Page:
Thank God For The Night Time

That’s almost a certain Neil Diamond song.

And I know I’ll be regretting saying that later when up in that heat box of an attic of mine that I sleep in. Or, rather, attempt to sleep in.

Although it’s not exactly cool, at least there is some respite from the day’s fire out here.

I’ve been sitting here for a while, light fading, darkness falling. There’s a bat flitting around these gardens, and a large dragonfly, large enough to have made my daughter scream if she’d have been out here with me, passed determinedly by, maybe heading for a place to settle.

That’s provoked two questions. 1: Do bats always flit ? And 2: Where do dragonflies sleep? Just a couple of more things to keep me awake during this hot August month.

Just thought I’d check in and see how you guys are, warm or cold, in lockdown or post-lockdown.

I’ve heard we may have another storm heading our way.

Here’s hoping.

Deep Sigh, Keep Looking At The Prize

In the morning, this leaflet arrived.

The council sent one to every address in the Rochdale borough, as numbers have spiked in the area, hoping to avert another lockdown being enforced upon us.

Overleaf were the simple bullet points:

You must wear a face covering

when in a shop or other

public place

Do not have more than two visitors

to your home at any one time

Always keep 2 metres apart

Avoid close contact with anyone

outside your household, including

shaking hands or hugging

Get tested and isolate if you

Are told to do so

Help stop the spread

of coronavris

Before we had hardly had a chance to digest this, and think about our concerted effort to avoid another dreaded lockdown, Matt Hancock announced that the whole of Greater Manchester and parts of both East Lancashire and West Yorkshire were being out under special restrictions: people of different households were to be banned from meeting indoors from midnight. Oh, and in gardens too-though beer gardens are okay.

Nine out of ten boroughs in Greater Manchester have shown a rise in infections, and, though Rochdale is the only borough with a declining number, we have been lumped in with the others too.

Here is a map of Greater Manchester, with my town of Middleton surrounded by its equally condemned neighbours.

People are getting a bit fed up with it all now, and the criticism is that this news was announced on Twitter at 9.00pm, with the details revealed at midnight. The government had said that, when they ceased their daily press conferences, they would hold them for significant announcements, such as local lockdowns. It has been suggested that this short notice was with the Muslim festival of Eid in mind, which started the very next day.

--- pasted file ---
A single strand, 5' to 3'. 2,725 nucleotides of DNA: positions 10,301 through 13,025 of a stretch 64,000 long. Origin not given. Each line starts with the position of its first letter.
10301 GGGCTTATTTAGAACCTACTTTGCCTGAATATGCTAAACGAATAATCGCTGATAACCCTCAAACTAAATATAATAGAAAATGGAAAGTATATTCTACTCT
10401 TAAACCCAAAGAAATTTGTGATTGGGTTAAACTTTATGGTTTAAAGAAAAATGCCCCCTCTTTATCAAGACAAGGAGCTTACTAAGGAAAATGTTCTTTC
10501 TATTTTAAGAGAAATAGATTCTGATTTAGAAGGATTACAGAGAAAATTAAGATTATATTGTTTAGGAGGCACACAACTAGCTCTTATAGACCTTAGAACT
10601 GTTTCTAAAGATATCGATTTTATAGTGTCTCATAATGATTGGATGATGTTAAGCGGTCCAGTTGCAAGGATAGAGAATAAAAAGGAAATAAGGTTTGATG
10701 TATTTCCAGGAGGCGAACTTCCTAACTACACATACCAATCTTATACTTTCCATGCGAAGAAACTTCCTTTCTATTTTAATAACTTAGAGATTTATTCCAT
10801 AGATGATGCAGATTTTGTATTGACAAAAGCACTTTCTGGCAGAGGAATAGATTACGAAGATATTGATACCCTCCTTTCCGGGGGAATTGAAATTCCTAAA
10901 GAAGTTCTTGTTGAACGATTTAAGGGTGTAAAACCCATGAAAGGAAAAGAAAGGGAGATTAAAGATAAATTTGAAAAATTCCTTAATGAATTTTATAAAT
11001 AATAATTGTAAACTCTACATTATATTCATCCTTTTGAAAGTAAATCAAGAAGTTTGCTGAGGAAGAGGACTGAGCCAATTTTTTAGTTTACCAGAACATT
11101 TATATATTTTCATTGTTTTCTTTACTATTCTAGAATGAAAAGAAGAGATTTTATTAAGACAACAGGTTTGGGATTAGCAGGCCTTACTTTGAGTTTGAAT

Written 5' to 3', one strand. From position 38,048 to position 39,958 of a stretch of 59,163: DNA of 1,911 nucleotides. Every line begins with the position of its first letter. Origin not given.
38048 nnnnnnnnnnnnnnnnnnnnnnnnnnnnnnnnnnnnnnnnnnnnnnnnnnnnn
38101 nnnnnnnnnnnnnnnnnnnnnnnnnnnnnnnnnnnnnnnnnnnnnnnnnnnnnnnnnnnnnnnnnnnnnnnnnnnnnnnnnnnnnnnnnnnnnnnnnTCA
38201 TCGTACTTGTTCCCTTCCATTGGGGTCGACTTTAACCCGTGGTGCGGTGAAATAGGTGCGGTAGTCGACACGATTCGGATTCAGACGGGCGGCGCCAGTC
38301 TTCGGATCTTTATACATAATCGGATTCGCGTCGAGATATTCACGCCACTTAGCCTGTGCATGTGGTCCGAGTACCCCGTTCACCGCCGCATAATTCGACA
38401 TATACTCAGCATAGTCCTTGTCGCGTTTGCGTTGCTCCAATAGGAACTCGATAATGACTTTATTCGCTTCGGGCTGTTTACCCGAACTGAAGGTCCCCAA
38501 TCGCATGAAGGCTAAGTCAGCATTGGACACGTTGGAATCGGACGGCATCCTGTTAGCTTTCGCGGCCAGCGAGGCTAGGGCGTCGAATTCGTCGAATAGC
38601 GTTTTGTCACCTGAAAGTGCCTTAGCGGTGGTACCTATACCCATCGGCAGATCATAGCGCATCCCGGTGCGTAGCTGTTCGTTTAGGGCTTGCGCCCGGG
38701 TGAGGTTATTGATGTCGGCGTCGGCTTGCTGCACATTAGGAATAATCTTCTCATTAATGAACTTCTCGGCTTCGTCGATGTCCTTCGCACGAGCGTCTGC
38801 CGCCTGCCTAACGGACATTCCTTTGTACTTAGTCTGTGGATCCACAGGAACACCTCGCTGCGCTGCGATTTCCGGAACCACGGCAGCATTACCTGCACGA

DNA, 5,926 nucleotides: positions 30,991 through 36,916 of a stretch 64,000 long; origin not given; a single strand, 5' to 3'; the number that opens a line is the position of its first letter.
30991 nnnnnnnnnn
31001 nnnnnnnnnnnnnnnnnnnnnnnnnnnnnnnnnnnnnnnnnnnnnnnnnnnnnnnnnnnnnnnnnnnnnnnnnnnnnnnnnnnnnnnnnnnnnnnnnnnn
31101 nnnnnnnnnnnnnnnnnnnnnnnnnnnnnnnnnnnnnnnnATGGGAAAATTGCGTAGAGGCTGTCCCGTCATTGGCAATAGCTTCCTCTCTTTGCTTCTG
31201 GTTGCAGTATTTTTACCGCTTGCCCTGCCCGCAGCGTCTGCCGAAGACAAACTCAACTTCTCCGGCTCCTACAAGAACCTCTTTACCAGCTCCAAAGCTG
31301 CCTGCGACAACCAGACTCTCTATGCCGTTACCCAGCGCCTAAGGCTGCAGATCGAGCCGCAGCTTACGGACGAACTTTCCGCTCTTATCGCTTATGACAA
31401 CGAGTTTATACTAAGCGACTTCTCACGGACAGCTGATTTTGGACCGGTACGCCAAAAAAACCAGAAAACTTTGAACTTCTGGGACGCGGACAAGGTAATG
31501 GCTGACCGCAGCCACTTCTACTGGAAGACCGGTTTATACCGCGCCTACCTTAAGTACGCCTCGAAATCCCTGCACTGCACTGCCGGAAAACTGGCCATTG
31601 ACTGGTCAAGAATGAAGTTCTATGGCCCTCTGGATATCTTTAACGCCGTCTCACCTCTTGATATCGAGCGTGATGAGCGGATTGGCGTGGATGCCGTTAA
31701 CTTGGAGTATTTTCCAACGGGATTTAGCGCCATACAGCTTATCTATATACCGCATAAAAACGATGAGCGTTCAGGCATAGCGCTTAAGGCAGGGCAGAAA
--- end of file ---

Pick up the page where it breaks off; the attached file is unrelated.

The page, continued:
There are some towns that haven’t got a single case of Covid, but have been included as being part of Lancashire.

For those not of the UK, or at least the north, I know it’s a confusing melting pot of counties and boroughs and townships. I think rather than a blanket of restrictions thrown over the whole area, a more localised town-by-town approach would be better.

But when was I ever an advisor from SAGE?

Anyway, I’m off now. I can’t call around to my mate’s house, but I can meet him in the pub for a beer.

Crazy.

How long now to that Holy vaccine Grail?

Farewell, David Silva

I don’t go much to the Etihad these days, my match attendances take place much further down the football chain. But I nevertheless can’t help feeling sad today with the reminder that David Silva, after ten sterling years, plays his final Premier League game tomorrow for Manchester City.

Maybe the greatest ever to wear the sky blue shirt, he deserves a better send off than performing in a stadium devoid of fans due to this Coronavirus. But I’m sure he will return at some point to say a proper farewell.

“I would like to be remembered as a good guy, who enjoys football. I hope the people enjoyed my football as well. It’s simple.”

Enjoyed it we did. The Premier League will be a lot poorer for his absence.

Rochdale Blues

Have mask, will travel. Border crossings, on a damp and languid day.

Heading once more back to Manchester by train, having started a new book, Water Shall Refuse Them, along the way. The author, this being her debut novel, has been getting comparisons to Shirley Jackson and, although I’m only fifty or so pages into it, the protagonist does have a bit of Merricat about her.

Rochdale, the penultimate stop on my journey, in the dark, wet afternoon never looked so bleak.

The next few weeks are looking bleak, too. With rising figures, Rochdale is on the brink of following Leicester into a possible new lockdown. Though I don’t live in the town, my own town comes under the borough of Rochdale, and another lockdown is the last thing that any of us want.

After leaving the train, I caught a bus outside of this Rochdale Road pub, The Marble Arch, established in the Ripper year: 1888.

A renowned pub that brews its own beer, it has been some years since I’ve been in there. Possibly over twenty.

Maybe I should have called in for a pint, today, while I still can.

Life’s A Riot

Who would have thought this, six months ago?

I look like I’m going to a riot.

A bit of a sterile riot, a friend pointed out.

One has to take one’s safety seriously when one is launching petrol bombs.

Another friend commented I see you’ve also had your ears lowered.

Seeing as though my wife performed my first lockdown haircut, I’m thankful I’ve got any ears at all.

And what do people do these days when they go on blind dates?

You’ve got nice eyes.

And I guess that lip readers are screwed.

These are crazy days. Stay safe, friends. Stay crazy.